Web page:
Green Party MPs will press Canada to work with other nations to achieve the development of a new global, inclusive, equitable post-Kyoto Treaty at COP21 in Paris, December 2015, with the targets outlined above. In addition, Canada must re-join by re-ratifying the Kyoto Protocol in order to participate in the many measures and governance systems developed, many under our leadership.
Canada will commit to the necessary technology transfers and funding required for developing nations to transition to a post-carbon economy in a fair and equitable way, keeping in mind Canada’s obligations under the United Nations Framework Convention on Climate Change (UNFCCC) to absorb some of the costs of mitigation and adaptation based on past responsibility for the crisis and our country’s capability to pay.
Canada will work to continue and enhance Kyoto’s Clean Development Mechanism to improve and strengthen verification of GHG reductions so that we can have a reliable method in place to invest confidently in GHG reductions in developing nations.
Canada will support the extension of the Kyoto Protocol to cover international aviation and shipping.
Canada will work with all nations in the treaty to be concluded in 2015, entering into force in 2020. Green Party MPs will work to ensure the new treaty is legally binding on all nations and that the collective commitments undertaken as Intended Nationally Determined Contributions (INDC) will allow the stabilization of GHG in the atmosphere to occur well below levels that would lead to 2 degrees C average global temperature increase, and preferably at levels to maintain no more than a 1.5 degree C rise.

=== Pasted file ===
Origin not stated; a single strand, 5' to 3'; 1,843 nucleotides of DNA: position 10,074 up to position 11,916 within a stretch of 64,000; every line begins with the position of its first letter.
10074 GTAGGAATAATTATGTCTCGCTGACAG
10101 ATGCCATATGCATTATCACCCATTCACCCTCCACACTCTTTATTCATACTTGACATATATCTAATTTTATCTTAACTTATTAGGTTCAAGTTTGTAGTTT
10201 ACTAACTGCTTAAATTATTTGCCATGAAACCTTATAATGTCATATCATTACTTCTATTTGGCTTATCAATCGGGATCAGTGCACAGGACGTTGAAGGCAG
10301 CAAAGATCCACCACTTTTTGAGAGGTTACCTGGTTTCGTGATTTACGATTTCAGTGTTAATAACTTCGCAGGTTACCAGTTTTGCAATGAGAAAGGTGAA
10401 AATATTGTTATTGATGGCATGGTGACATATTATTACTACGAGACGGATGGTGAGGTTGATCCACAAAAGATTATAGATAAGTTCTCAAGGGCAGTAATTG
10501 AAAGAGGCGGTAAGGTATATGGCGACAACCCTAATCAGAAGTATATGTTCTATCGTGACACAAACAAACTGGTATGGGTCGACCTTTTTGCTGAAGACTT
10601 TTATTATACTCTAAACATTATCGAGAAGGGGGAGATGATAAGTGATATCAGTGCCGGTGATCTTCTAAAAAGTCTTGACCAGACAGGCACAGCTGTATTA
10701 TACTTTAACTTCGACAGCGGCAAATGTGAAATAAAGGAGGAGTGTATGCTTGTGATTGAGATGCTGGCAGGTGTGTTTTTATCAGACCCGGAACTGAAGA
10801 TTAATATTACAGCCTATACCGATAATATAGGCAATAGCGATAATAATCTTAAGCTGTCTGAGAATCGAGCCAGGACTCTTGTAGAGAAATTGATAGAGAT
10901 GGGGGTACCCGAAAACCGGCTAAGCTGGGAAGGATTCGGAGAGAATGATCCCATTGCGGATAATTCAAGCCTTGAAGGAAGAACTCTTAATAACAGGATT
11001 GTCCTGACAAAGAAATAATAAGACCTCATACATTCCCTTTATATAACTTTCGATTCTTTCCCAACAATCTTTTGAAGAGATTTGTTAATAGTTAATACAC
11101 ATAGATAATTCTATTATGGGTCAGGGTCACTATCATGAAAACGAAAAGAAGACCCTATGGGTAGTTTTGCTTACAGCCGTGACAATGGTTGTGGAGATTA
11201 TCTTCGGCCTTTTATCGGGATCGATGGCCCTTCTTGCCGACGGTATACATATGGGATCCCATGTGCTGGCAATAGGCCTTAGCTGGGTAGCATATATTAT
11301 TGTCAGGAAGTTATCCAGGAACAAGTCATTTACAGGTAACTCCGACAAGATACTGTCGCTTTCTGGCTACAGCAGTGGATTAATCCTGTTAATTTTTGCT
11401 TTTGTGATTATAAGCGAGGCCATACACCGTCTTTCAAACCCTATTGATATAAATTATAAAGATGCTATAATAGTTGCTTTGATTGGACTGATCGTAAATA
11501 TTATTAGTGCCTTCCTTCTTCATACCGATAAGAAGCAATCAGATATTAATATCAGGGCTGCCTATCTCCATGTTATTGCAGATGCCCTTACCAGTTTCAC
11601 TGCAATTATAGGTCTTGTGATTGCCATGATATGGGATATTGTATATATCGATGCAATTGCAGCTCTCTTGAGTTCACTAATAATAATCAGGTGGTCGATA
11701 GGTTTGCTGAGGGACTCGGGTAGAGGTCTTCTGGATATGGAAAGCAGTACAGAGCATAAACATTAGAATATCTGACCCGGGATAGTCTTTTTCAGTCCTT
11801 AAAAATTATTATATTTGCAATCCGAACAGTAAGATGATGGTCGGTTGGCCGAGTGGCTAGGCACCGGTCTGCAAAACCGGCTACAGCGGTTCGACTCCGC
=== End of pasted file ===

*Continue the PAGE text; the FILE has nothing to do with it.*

In 2015, Green Party MPs will:
- Work to ensure Canada meets the deadline for tabling of our Intended Nationally Determined Contribution (INDC) in the first quarter of 2015, as agreed for countries in the industrialized world (despite the weakening of language to “those Parties ready to do so”);
- Ensure plans and measures are put in place to allow Canada to meet its 2020 target as set by Stephen Harper in 2009. Due to the failure to take action, this target of reducing GHG from 2005 levels by 17% by 2020, although initially weak, will prove challenging;
- Engage in multi-lateral diplomacy to increase the levels of ambition in all nations’ INDC prior to the COP21 negotiations, including through enhanced financing, adaptation measures, technology transfer, and capacity building;
- Commit in Budget 2015, at least $400 million for each 2015 and 2016 to support adaptation and mitigation activities in developing countries;
- Recognize the legitimacy of developing country calls for additional funding, not through the Green Climate Fund, for the costs of Loss and Damage.